Preparation of thin-film composite membranes supported with electrospun nanofibers for desalination by forward osmosis
- 1Environment and Water Directorate, Ministry of Science and Technology, Baghdad, Iraq
- 2Department of Environment, College of Energy and Environmental Sciences, Alkarkh University of Science, Baghdad, Iraq
- 3Department of Chemical Engineering, College of Engineering, University of Baghdad, Baghdad, Iraq
- 4Department of Science, College of Basic Education, University of Wasit, Azizia, Wasit, Iraq
Correspondence: Mustafa Al-Furaiji (email@example.com)
The forward osmosis (FO) process has been considered to be a viable option for water desalination in comparison to the traditional processes like reverse osmosis, regarding energy consumption and economical operation. In this work, a polyacrylonitrile (PAN) nanofiber support layer was prepared using the electrospinning process as a modern method. Then, an interfacial polymerization reaction between m-phenylenediamine (MPD) and trimesoyl chloride (TMC) was carried out to generate a polyamide selective thin-film composite (TFC) membrane on the support layer. The TFC membrane was tested in FO mode (feed solution facing the active layer) using the standard methodology and compared to a commercially available cellulose triacetate membrane (CTA). The synthesized membrane showed a high performance in terms of water flux (16 Lm −2 h−1) but traded the salt rejection (4 gm−2 h−1) compared with the commercial CTA membrane (water flux = 13 Lm−2 h−1 and salt rejection = 3 gm−2 h−1) at no applied pressure and room temperature. Scanning electron microscopy (SEM), contact angle, mechanical properties, porosity, and performance characterizations were conducted to examine the membrane.
Forward osmosis (FO) is an osmotically driven membrane process that uses the difference in osmotic pressure between the feed solution and a highly concentrated solution (called the draw solution) to drive the pure water from a feed solution through the membrane to the draw solution. The FO process has many advantages over other types of filtration processes, such as its low or no trans-pressure, very high rejection for various contaminants, low membrane fouling tendency, and easy building and operating system. The used system is very simple and membrane support is less of a problem (Al-Furaiji et al., 2018; Cath et al., 2006).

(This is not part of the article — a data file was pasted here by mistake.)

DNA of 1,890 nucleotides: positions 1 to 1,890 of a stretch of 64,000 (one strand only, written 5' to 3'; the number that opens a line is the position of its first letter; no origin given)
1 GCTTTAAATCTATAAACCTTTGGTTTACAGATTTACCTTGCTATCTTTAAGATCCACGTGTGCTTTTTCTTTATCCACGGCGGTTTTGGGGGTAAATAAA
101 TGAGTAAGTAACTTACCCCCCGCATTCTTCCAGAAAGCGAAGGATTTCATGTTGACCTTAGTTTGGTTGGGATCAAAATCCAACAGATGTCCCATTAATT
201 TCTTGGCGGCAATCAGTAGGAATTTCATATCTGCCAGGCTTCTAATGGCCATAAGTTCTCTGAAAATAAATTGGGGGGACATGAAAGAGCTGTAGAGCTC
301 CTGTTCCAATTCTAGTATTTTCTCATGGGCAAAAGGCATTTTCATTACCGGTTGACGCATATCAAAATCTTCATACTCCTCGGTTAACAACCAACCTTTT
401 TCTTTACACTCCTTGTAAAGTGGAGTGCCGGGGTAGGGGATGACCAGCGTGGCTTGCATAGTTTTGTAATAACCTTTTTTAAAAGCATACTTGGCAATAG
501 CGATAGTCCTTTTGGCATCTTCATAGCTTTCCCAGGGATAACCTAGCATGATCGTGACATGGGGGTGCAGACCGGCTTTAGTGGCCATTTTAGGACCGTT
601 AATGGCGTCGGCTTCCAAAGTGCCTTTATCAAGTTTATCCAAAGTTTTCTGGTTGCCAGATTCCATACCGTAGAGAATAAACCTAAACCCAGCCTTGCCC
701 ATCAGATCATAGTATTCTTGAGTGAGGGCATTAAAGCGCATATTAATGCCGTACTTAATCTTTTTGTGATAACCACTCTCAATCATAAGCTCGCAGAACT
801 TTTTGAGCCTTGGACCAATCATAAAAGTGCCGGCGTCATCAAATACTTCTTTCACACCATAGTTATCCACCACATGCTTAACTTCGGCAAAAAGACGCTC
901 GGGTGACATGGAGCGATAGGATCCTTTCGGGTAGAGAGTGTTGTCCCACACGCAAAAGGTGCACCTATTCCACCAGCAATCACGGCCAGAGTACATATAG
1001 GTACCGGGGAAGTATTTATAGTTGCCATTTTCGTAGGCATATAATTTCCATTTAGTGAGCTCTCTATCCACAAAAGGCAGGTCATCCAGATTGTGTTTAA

One of the crucial aspects of developing the FO process is making a suitable membrane for this process. The ideal membrane has to be highly porous and thin, have good mechanical properties, and provide high rejection of salts and impurities (Ang et al., 2019). Thin-film composite (TFC) membranes have been widely used in reverse osmosis studies and proven to have excellent performance in desalination (Kadhom et al., 2016; Kadhom and Deng, 2019). Recently, TFC membranes have attracted more attention in FO applications.
Commonly, the TFC membranes consist of two layers: a thin selective film that permits water molecules to pass through but prevents salts and other contaminations and a support layer that provides the required mechanical backing (Ren and McCutcheon, 2014). The selective thin layer is typically prepared by the interfacial polymerization reaction of m-phenylenediamine aqueous solution and 1,3,5-benzenetricarbonyl trichloride, which is familiarly called trimesoyl chloride, organic solution on the support layer. The support sheet is conventionally prepared by the phase inversion casting method. Here, we adopted an emerging technology, electrospinning, to prepare the support layer. Electrospinning has some advantages over the traditional phase inversion technique, which include producing highly porous layers and generating sub-micron fibers with highly controllable properties (Waisi et al., 2019). These properties have led to introduction of these nanofiber sheets as promising alternatives for the conventional FO membrane's support layers. Bui and McCutcheon (2013) investigated blending of two kinds of polymer (i.e., PAN – polyacrylonitrile – and cellulose acetate) to make hydrophilic nanofibers for FO applications (Bui and McCutcheon, 2013). Huang and McCutcheon used nylon 6,6 electrospun nanofibers as support for TFC FO membranes (Huang and McCutcheon, 2014), while Chowdhury et al. prepared and tested a TFC membrane supported with commercial polyethersulfone (PES) nanofiber membranes (Chowdhury et al., 2017). All these electrospun nanofiber-based TFC membranes showed excellent performance over the commercial FO membranes.
In this work, a thin-film composite polyamide membrane was synthesized by reacting MPD and TMC on the electrospun PAN nanofibers' support layer and utilized in the forward osmosis process. The electrospun PAN nanofibers were prepared using a home-made electrospinning setup that was fabricated from locally available parts; highly porous and highly efficient nanofibers were produced using a very low-cost method. The membranes prepared in this study were mainly characterized by SEM and contact angle to investigate the impact of the highly porous support layer, in addition to other tests. FO experiments were carried out using a custom-built setup that utilizes sodium chloride as a draw solution for the process.
PAN of an average molecular weight of 150 000 was purchased from Macklin, Shanghai, China. N, N dimethylformamide (DMF) and isooctane were obtained from Fluka Chemie AG, Buchs, Switzerland. The interfacial polymerization raw materials (m-phenylenediamine – >99 % – and trimesoyl chloride (98 %)) – were ordered from Merck. Sodium chloride (NaCl) was purchased from Thomas Baker, India, while polyethersulfone (PES) of M.wt. = 150 000 was purchased from Macklin (Shanghai, China).